Indian American scientist honored with Outstanding Achievement Award for Cancer Research


An Indian American scientist has bagged the Outstanding Achievement Award in Cancer Research from the Society of American Asian Scientists. The award was given to the senior scientist for her significant contributions to cancer research.

Cancer researcher Dr. Seema Singh is one of the recipients of the Outstanding Achievement Award 2023 from the Society of American Asian Scientists. The award was presented to her during the annual meeting of the American Association for Cancer Research held in Orlando, Florida on April 16.

Singh is a professor of pathology at the Frederick P. Whiddon College of Medicine at the University of South Alabama and a senior member of the Cancer Biology Program at the USA Health Mitchell Cancer Institute.

Singh joined Mitchell Cancer Institute (MCI) in 2009 as an Instructor of Oncologic Sciences. She quickly established a robust, independent laboratory program and was promoted to assistant professor in 2012 and then to associate professor in 2016. Her primary areas of interest include the role of inflammatory signaling in cancer progression, angiogenesis, and metastasis, cancer stem cells, and cancer health disparities. After obtaining a Ph.D. in India in 2001, she received postdoctoral training at the University of Nebraska Medical Center in the area of tumor microenvironment, and breast and melanoma pathobiology. Her research programs have been funded through NIH/NCI, and she has also served on peer review committees to evaluate grant applications.

Dr. Singh is currently working on the identification of novel targets in melanoma, investigating the role of inflammatory and DNA damage pathways in the etiology, and progression of non-melanoma skin cancer. Dr. Singh’s team has discovered a novel role of silver nanoparticles (AgNPs) in the protection of keratinocytes from UV radiation-induced DNA damage and apoptosis. She is also exploring the role of differential tumor microenvironment in breast cancer racial disparity.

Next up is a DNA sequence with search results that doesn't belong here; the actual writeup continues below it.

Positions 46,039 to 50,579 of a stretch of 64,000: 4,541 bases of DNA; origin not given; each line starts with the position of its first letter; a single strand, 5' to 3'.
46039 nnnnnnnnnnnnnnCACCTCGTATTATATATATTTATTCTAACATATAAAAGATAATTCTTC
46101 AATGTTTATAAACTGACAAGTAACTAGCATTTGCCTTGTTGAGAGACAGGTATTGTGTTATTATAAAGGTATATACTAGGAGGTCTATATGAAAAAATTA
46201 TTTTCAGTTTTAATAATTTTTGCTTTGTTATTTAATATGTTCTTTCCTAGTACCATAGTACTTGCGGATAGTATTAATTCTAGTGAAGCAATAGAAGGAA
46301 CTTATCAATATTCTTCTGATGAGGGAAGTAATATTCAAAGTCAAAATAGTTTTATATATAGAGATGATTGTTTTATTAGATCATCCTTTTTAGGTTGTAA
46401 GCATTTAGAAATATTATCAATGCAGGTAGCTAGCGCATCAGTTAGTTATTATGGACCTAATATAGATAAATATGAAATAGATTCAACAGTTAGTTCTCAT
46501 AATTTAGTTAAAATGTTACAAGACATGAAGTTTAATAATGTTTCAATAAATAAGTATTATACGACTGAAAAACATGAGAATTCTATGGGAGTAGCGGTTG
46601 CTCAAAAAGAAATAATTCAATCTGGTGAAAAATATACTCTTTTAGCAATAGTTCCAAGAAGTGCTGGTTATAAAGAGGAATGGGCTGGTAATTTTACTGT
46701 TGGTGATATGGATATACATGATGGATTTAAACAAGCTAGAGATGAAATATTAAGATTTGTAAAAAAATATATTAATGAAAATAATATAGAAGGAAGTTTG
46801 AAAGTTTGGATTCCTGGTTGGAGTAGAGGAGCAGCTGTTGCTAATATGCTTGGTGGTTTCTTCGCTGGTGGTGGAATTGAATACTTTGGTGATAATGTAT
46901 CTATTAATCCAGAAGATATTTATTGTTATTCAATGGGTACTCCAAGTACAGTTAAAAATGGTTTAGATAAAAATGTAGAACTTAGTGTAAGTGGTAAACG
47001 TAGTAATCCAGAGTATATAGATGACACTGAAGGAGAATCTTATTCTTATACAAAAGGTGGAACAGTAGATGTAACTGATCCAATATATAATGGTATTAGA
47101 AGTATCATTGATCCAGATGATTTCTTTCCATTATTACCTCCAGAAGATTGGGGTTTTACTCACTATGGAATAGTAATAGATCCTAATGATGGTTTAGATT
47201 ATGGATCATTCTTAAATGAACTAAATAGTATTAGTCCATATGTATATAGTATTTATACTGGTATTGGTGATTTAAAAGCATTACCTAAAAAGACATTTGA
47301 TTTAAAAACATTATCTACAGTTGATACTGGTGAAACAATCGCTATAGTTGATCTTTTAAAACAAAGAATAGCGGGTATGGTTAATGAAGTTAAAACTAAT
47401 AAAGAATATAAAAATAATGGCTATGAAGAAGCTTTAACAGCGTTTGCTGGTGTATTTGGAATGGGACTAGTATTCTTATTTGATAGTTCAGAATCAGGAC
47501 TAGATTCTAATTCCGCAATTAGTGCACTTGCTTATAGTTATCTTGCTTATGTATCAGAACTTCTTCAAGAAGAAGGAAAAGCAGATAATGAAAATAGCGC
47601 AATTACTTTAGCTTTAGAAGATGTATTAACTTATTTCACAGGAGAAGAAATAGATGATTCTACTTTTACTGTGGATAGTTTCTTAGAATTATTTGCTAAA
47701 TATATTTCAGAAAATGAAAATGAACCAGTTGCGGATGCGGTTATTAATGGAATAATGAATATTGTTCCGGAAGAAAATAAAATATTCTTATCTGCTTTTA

“Seema Singh, Ph.D., is a dedicated and thoughtful cancer researcher who is committed to curing breast cancer, understanding the biology of cancer health disparities, and educating future cancer biologists,” said Martin Heslin, M.D., M.S.H.A., director of the Mitchell Cancer Institute. “We are very honored to have her as a part of USA Health and the Mitchell Cancer Institute.”

Since joining the MCI in 2009, Singh has published more than 70 articles in scientific journals. Her research has been funded through the National Cancer Institute of the National Institutes of Health. Singh is a co-inventor of two patents issued in 2016 and 2017 involving methods and compositions for improved cancer diagnosis, classification, and treatment.

She was awarded an Excellence in Faculty Innovation Award from the USA Alumni Association in 2016, and the Mayer Mitchell Award for Excellence in Cancer Research from the Mitchell Cancer Institute in 2020. She was appointed to the Breast Cancer Research Foundation of Alabama’s Medical Advisory Council in 2022.

Prior to joining the MCI, Singh completed postdoctoral training at the University of Nebraska Medical Center in the area of tumor microenvironment, and breast and melanoma pathobiology. She earned doctoral and postgraduate degrees from Aligarh M. University in India.

The Society of American Asian Scientists in Cancer Research is a nonprofit organization of more than 5,000 scientists from Asia who are working in the U.S. and Canada in the field of cancer research.

Singh said that it is a great honor to receive this award, and she is overwhelmed with gratitude for the recognition. “However, I must acknowledge that this achievement was not accomplished solely by myself, but rather it is a culmination of the efforts of a great team of students, fellows, and collaborators who have supported me throughout my journey,” she said. “I owe this award to each and every one of them, as their contributions and dedication have been essential to the success of my research.”

Singh added, “I am fortunate to have been a part of such a supportive community, and together, we will continue to work hard to find new ways to cure and manage cancer more effectively. I hope that through our research, we can ensure that each section of society benefits equally from the advances in cancer research, thus bringing health equity and justice.”


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